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The construction of the three buildings that make up Morrisania Air Rights was quite the feat. Each building a different height, each building a block apart, all were built on top of pre-existing rail tracks underneath the undeveloped sections of the Metro North rail corridor, south of the famous Metro North station in Melrose. No one at the time thought that this construction could be accomplished due to the weight distribution issues. The initial designs for the units were linear to accommodate these issues, but they were not practical. Instead, in order to complete this task, the New York City Housing Authority (NYCHA) entrusted new-aged technology developed by the Massachusetts Institute of Technology. Utilizing horizontal steel trusses instead of columnns, engineers were able to ensure that construction would not interfere with the underground tracks. Not only was this the largest NYCHA housing development to date, costing the city around $35 million, it was the first time this technology was used for a residential development. The successful construction of the three buildings standing 19, 23, and 29 stories tall was completed by the architecture firm named The Eggers Partnership. Consisting of Otto and Daniel Higgins, the firm had previously constructed the Brooklyn War Memorial along with many other projects across the US and UK.


  • The Before Shot Urban Renewal (2017)
  • The After Shot Urban Renewal (2017)
  • "Air Rights" NYC Photo Circa 1988
  • Google Map Annotated Screen Capture

When construction of Morrisania Air Rights was completed in 1980, residents were thrilled by the new development, as long-time resident Cheney Yelverton, who grew up in the Air Rights (as it is called), states: "It's been pretty good,[but] it was rough….during the 90s, but my childhood was great and it's getting better now."  Yelverton moved to the Air Rights when he was 4 years old, in 1980, and has lived there all his life, and is now the Building Association President. Focusing on the present day state of the Air Rights, the buildings are still standing on Park Ave, housing an average of 1,834 residents in 834 units.  The area of Melrose / Morrisania, unlike the Air Rights, is changing more rapidly due to creeping gentrification and displacement. Due to this, the Melrose / Morrisania area has lost some of the negative stigmas that were placed upon it by those who did not live there.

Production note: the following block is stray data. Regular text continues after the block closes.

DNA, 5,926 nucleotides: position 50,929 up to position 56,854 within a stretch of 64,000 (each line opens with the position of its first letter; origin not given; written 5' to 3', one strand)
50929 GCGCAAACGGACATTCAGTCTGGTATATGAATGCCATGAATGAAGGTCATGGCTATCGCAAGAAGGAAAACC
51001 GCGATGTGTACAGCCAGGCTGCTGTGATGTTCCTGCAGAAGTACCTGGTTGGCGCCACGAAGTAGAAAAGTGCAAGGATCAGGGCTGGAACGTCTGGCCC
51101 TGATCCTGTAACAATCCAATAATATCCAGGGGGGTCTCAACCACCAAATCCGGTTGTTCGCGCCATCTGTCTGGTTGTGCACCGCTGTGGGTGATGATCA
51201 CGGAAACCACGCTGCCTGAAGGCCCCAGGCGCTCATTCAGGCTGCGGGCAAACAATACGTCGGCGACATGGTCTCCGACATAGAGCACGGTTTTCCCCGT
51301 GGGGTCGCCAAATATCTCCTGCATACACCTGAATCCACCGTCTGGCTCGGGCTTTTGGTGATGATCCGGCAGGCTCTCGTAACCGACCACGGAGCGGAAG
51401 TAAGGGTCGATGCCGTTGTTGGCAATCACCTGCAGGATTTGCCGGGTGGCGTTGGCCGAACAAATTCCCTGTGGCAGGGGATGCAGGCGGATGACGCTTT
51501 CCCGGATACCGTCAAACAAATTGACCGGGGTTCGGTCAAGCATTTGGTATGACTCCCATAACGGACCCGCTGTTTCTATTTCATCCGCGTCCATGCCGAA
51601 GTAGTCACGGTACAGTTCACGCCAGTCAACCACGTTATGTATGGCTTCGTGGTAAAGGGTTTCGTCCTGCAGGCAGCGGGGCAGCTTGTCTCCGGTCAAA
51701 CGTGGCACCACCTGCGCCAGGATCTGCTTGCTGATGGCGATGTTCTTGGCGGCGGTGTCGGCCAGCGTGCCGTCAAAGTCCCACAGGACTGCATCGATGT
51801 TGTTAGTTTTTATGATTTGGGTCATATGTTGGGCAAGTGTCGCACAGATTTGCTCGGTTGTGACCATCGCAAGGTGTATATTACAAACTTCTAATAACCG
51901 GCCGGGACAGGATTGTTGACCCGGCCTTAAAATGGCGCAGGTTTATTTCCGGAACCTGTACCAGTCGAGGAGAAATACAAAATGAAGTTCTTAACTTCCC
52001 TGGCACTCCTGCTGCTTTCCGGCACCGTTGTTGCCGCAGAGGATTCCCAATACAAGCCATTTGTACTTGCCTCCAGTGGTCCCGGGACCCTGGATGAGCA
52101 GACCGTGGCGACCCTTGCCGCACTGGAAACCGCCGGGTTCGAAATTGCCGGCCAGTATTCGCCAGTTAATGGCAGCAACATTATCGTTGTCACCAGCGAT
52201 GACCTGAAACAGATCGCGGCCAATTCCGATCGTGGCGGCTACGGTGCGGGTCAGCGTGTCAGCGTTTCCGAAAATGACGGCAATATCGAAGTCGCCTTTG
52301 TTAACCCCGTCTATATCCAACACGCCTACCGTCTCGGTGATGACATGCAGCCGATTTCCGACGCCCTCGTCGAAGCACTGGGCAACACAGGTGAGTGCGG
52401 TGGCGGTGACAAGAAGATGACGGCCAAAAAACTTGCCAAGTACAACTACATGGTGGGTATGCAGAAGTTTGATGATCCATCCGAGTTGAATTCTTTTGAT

During the 1990s however the area was considered to be a war zone, commonly referred to as “Vietnam Houses.” Air Rights served as a hub for crime in the Bronx, but nevertheless this was home to many. There are plenty of articles and broadcasts that call Morrisania a slum neighborhood or even a crime ridden area, but what the Air Rights did was start the wave of safety and comfort in the community. There were play spaces and open areas in which families could relax and build a community. Today the Air Rights is in constant discussions surrounding urban renewal efforts in the city. There are multiple plans laid out and the city is allocating funds for these initiatives. The main plan is under NYCHAs Next Generation plan, which is funded through the Mayor’s office. This plan looks to improve the aesthetic of Air Rights and also make the space safer for pedestrians. The multifaceted plan begins with adding a mural on the side of the Air Rights buildings, along with a shaded entry way, and better signage for wayfinding. In the picture attached you can see the before and after draw-ups of these plans, which will begin once the city gets the appropriate funding and contractors.

"MORRISANIA AIR RIGHTS." NYC URBANISM. Accessed April 22, 2018. https://www.nycurbanism.com/brutalnyc/morrisania-air-rights.

Displaced Urban Oral Histories 2017 Cheney Yelverton 

Sustainable Communities in the Bronx: Melrose. Department of City Planning, 2011. 

Morrisania Air Rights Fact Sheet. New York City Housing Authority.

Weisman, Steven R. City is Planning Housing Over Bronx Rail Tracks. The New York Times, 1971.